“We know that the severity and impact of hurricanes on coastal cities are exacerbated by at least two factors: higher sea levels, caused primarily by the thermal expansion of seawater; and greater storm intensity, caused by higher sea temperatures and the ability of warm air to hold more water than cold air. We were warned about this. In June, for instance, Robert Kopp, a professor of Earth sciences, predicted: “In the absence of major efforts to reduce emissions and strengthen resilience, the Gulf Coast will take a massive hit. Its exposure to sea-level rise – made worse by potentially stronger hurricanes – poses a major risk to its communities.”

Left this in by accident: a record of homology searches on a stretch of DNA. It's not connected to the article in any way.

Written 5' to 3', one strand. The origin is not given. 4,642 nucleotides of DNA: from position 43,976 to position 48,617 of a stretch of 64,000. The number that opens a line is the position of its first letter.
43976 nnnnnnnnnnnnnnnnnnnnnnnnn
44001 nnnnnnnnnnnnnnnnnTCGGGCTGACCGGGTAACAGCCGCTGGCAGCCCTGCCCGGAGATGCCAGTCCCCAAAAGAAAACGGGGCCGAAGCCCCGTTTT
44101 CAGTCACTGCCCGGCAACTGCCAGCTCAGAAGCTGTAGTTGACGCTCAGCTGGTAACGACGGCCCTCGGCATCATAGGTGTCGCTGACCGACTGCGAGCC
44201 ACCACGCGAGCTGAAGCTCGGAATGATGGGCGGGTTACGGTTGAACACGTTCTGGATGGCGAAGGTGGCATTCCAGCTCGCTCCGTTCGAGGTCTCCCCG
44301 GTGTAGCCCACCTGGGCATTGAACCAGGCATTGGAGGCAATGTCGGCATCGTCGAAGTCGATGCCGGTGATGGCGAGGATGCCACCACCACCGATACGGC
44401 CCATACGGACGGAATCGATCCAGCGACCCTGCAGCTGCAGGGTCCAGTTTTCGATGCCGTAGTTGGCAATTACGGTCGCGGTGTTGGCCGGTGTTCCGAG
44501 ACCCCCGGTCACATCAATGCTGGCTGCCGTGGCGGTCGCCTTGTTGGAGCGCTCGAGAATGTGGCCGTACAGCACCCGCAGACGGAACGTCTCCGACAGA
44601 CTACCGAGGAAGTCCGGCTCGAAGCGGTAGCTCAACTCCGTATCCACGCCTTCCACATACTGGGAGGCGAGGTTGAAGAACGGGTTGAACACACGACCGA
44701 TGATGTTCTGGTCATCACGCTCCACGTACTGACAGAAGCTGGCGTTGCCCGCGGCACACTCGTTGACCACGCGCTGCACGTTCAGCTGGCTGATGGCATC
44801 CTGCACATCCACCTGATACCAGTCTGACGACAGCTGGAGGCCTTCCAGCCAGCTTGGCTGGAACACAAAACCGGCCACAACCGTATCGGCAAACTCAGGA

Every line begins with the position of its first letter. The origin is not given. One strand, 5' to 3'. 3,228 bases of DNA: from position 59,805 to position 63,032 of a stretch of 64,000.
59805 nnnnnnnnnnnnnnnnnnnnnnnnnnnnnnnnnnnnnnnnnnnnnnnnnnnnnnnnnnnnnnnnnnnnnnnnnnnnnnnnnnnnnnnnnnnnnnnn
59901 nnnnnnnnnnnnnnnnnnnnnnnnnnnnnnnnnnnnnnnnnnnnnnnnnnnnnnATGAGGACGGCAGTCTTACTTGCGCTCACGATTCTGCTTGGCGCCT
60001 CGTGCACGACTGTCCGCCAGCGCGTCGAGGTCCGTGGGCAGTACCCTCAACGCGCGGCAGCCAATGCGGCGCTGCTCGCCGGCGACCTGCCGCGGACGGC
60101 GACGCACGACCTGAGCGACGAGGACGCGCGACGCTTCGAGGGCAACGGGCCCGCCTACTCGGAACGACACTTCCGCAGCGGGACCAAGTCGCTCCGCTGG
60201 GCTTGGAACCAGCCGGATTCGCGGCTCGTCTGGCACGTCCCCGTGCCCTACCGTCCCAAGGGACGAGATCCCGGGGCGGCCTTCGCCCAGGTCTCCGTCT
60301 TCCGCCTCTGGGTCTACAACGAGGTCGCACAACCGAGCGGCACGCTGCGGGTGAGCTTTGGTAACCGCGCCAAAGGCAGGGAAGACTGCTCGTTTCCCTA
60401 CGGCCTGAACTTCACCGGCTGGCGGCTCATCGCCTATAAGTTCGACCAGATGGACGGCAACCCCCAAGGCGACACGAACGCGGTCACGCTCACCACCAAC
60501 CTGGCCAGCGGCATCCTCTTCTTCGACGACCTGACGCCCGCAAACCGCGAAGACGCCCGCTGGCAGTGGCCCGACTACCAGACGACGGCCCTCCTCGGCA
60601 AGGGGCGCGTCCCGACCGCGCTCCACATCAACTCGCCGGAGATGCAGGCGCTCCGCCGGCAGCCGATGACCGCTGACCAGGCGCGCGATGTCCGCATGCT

Along with the huge structural and monetary damages, future storms could result in major loss of life. If these storms become more widespread and frequent, countries may not have the capacity to deal with them. As seen with Hurricane Katrina, it is the poorest who will bear the brunt of climate change first. Those without the means to effectively protect their homes or the monetary capital to flee will be the early casualties of climate change. Additionally, one common thread of each natural disaster is displacement. Based on statistics from the UN Refugee Agency, an annual average of 21.5 million people are displaced due to extreme weather-floods, storms, increased temperatures. This figure will only go up if the world continues to ignore the stark reality of global warming. Countries will be filled with ‘climate change refugees’ and their governments will not have the means nor the money to provide the basic necessities to care for these people, creating an economic and societal crisis.